7. numbersyx macrumors 65816

    numbersyx

    Joined:
    Sep 29, 2006
    #7
    A combination of Aperture or Lightroom with PS Elements is probably what you need. The former are photo editing, organisation and management software which are great for basic corrections and enhancements. PS Elements is a feature reduced version of Photoshop but will handle 99% of what you need to do now. It is a great value with substantial features of the original but at a fraction of the price...
     
  8. shady825 macrumors 68000

    shady825

    Joined:
    Oct 8, 2008
    Location:
    Area 51
    #8
    I have Aperture & PhotoShop CS3. Between the 2 of them it does everything I need and more.
     
  9. ChrisA macrumors G4

    Joined:
    Jan 5, 2006
    Location:
    Redondo Beach, California
    #9

    Use iPhoto. It will do 80% of what most people need. That is organization and minor adjustments like crops and color balance. Then for the images that need more work, say for example removing a utility wire from a landscape or correcting skin problems in a portrait you can get Adobe Photoshop Elements. This editor will do most everything and has layers, masks, Adjustment layers, and brush type tools and filters and so on. iPhoto is free with every new Mac and Elements costs about $80.

    Later if you want to upgrade to the full up Photoshop CS4 Adobe has an upgrade program where you get credit for the $80 spend already. And the user interface is about the same so you don't loose the effort spent on learning.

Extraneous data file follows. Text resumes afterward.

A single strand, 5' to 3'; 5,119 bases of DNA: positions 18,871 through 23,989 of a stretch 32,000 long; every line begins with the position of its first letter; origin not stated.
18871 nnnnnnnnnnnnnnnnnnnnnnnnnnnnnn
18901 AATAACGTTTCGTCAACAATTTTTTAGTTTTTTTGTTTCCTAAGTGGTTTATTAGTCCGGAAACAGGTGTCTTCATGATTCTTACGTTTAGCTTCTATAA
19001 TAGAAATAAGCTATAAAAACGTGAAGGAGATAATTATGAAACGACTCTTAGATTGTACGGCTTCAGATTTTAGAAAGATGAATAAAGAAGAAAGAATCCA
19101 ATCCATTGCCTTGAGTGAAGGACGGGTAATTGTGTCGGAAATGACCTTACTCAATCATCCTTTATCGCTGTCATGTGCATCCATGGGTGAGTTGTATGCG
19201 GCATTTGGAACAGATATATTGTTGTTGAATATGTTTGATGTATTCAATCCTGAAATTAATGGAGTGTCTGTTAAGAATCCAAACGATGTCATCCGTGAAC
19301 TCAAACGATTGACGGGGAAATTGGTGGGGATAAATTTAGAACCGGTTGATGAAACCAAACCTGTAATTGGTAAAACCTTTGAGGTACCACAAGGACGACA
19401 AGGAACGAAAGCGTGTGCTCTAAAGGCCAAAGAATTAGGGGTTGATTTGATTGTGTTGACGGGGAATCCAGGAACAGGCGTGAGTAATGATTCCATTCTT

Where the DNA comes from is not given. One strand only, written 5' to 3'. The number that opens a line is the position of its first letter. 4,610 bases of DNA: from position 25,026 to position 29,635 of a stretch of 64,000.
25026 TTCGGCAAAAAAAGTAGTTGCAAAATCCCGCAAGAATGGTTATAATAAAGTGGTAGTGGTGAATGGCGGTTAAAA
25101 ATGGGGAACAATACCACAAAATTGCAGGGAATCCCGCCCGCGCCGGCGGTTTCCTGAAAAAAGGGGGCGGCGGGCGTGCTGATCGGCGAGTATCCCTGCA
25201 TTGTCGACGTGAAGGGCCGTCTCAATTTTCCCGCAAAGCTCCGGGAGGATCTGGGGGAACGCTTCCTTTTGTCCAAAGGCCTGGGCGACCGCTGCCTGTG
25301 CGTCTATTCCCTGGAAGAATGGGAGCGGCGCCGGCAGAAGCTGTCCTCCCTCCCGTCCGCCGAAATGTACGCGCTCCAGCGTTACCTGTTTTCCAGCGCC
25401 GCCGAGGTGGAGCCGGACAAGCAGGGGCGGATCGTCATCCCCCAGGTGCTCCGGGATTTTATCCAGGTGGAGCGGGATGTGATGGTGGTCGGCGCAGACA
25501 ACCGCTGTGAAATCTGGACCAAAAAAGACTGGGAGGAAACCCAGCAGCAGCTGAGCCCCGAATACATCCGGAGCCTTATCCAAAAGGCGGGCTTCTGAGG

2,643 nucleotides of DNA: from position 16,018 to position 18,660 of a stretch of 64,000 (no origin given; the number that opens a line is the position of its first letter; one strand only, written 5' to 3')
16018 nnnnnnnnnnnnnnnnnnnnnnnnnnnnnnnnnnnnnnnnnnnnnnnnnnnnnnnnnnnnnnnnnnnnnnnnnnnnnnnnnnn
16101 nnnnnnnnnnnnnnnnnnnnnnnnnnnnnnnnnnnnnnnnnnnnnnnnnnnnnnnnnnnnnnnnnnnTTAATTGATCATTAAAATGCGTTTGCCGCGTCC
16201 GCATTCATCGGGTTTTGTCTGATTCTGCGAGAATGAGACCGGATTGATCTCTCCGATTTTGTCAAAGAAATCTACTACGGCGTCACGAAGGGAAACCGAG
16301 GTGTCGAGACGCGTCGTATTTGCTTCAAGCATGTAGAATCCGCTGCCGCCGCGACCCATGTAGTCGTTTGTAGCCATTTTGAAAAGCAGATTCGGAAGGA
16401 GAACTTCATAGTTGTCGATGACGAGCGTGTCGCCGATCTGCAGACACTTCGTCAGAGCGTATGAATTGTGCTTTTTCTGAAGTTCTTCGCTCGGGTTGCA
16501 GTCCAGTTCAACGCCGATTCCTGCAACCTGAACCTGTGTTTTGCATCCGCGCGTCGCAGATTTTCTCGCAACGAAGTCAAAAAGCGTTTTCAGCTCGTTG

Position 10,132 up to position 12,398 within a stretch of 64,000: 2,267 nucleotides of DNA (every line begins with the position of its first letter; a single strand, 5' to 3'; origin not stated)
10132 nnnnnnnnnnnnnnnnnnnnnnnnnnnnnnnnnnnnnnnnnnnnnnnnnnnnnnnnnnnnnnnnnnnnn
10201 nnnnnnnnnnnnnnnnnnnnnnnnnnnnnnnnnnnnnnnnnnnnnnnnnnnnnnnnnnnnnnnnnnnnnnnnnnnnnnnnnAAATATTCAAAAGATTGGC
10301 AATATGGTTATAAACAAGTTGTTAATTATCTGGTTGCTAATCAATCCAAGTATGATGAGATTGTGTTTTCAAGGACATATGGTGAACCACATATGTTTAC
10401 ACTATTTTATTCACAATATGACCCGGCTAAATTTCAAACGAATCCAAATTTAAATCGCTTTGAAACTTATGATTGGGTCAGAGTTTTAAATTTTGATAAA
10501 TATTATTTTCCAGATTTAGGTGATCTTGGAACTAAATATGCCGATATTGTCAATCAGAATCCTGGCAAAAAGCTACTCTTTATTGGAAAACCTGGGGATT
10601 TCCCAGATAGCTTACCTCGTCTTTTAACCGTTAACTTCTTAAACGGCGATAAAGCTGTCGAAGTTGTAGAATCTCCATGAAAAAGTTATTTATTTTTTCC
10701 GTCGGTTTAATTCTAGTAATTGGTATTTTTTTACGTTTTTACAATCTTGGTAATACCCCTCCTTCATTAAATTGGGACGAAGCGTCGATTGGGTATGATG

Also if you want to upgrade from iPhoto to Aperture, Apple makes this painless with a one click method to import an iPhoto library into an Aperture Library.

    So get/use the combination of iPhoto and Elments. The two can work together seamlessly. You can tell iPhoto to use Elements as the default editor and then the two will pass image files back and forth without you needing to handle that. Use these until you know why you need to upgrade
     
  10. toxic macrumors 68000

    Joined:
    Nov 9, 2008
    #10
    i do most of my editing in Aperture - white balance, highlight recovery, contrast, etc. then i export it to Photoshop to do more advanced stuff if i need to, resize, and sharpen.

    i suggest using iPhoto, Aperture or Lightroom, at least as an organizational tool, and get Photoshop (Elements) or GIMP for everything else.
     
  11. jacobsen1 macrumors member

    Joined:
    Jan 6, 2009
    Location:
    Mt View, RI
    #11
    I use CS4 and LR2.3. Photoshop is not a good place to start though. It's crazy expensive and only easy if you've been doing it a while. When I started doing photo work on computers it was the only option really (early 90s) so I've grown with it. But now elements or iPhoto would be better to start with. Also lightroom and or aperture (as mentioned) will do most everything you need these days.

    But yeah, DL the 30 day trials for any of the adobe products and see what you like. Then if you're eligible, take advantage of the edu discounts.